Welch said all of the information his company collects is included in what is called a certificate of analysis, the document that is produced by the testing lab and that follows the marijuana all the way to store shelves.
The presence of any amount of certain potentially deadly or harmful contaminants, such as aspergillus, E. coli, salmonella, automatically fails product, but if there is presence of other microbes, molds and yeasts, it’s not automatically disqualified for sale, so long as it’s below certain thresholds.
Viridis looks at its main function as safety, but realizes factors such as THC, cannabinoid and terpene content are what drive sales.
All the information isn’t on the label, but Egerton of Infinite Chemical Analysis Labs said it’s something customers should ask about.
“I encourage every consumer to ask for the (certificate of analysis),” he said. “Really, the provisioning center should have that on file and available to the customer.
“Whoever pays for the data owns the data, but I certainly think if I was a dispensary owner, I would want a (certificate of analysis) for every product on my shelf.”
MLive inspected multiple certificates of analysis produced by Infinite Chemical Analysis, a company that tests up to 500 samples per week.
There’s a great deal of information that’s not included on product labels, including photos of the test sample, the percentage of CBD, another cannabis compound that’s believed to hold therapeutic value, total cannabinoids and what’s called the terpene profile.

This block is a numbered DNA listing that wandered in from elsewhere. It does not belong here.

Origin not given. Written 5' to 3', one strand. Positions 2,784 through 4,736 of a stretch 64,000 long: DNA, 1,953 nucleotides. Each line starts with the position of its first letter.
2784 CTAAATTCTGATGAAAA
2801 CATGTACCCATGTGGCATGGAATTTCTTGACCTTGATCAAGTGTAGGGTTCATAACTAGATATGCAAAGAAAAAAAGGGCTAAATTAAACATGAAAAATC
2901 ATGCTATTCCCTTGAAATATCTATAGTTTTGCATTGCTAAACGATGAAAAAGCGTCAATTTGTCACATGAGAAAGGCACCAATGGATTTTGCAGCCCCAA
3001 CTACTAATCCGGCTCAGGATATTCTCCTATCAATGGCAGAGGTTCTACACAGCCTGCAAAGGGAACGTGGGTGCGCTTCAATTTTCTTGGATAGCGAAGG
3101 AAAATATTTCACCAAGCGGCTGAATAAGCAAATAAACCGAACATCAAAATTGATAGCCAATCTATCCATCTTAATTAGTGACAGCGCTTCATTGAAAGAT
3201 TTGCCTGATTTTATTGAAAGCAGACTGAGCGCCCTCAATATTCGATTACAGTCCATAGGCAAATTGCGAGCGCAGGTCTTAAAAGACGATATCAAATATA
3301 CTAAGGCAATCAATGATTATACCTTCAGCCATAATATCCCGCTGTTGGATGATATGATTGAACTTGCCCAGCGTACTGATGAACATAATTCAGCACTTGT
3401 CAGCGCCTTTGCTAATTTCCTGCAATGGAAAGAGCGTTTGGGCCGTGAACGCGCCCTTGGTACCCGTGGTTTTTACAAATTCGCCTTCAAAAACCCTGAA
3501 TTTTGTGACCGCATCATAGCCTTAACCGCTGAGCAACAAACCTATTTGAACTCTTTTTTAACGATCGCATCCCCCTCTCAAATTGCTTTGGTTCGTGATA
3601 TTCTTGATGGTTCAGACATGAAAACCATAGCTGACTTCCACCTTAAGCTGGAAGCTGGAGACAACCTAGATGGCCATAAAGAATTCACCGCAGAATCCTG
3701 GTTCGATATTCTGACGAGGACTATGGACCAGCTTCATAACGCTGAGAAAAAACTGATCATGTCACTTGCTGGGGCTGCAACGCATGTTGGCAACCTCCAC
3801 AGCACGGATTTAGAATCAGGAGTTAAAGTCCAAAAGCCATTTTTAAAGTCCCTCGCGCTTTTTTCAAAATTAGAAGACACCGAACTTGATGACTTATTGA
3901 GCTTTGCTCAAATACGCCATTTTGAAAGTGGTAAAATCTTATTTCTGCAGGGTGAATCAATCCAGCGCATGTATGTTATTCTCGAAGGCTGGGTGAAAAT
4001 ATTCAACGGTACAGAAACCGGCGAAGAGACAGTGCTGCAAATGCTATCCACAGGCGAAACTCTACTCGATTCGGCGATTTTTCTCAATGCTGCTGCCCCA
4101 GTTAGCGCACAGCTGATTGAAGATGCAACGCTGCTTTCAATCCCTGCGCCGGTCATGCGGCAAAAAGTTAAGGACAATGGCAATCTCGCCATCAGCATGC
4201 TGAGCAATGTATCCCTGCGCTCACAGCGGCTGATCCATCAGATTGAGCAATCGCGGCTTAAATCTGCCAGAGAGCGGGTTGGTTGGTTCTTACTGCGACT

As marijuana tastes evolve, its the terpene profile that most believe will set marijuana strains apart, more than THC content.
The terpene factor
Classic Roots Farm, a grow facility and processor located in Kalkaska, is among one of the early and growing number of companies that include terpene profiles on their packaging.
Terpenes are compounds found throughout nature. They’re what gives pine trees, lavender flowers, citrus fruits and marijuana buds their distinct smell.
“Some of the best cannabis in the world isn’t necessarily the most potent,” said Rich Southwell, a manager with Classic Roots Farm. “To me, it’s in the flavor and smell. To (some), all they know is that if it’s 30% (THC), it must be good. If it’s 17% it could be very good but it’s a crapshoot. It could be very subpar at 17%, too. That’s why we like to test for terpenes and put it in the labeling.”
Southwell compared the effects of terpenes to aromatherapy.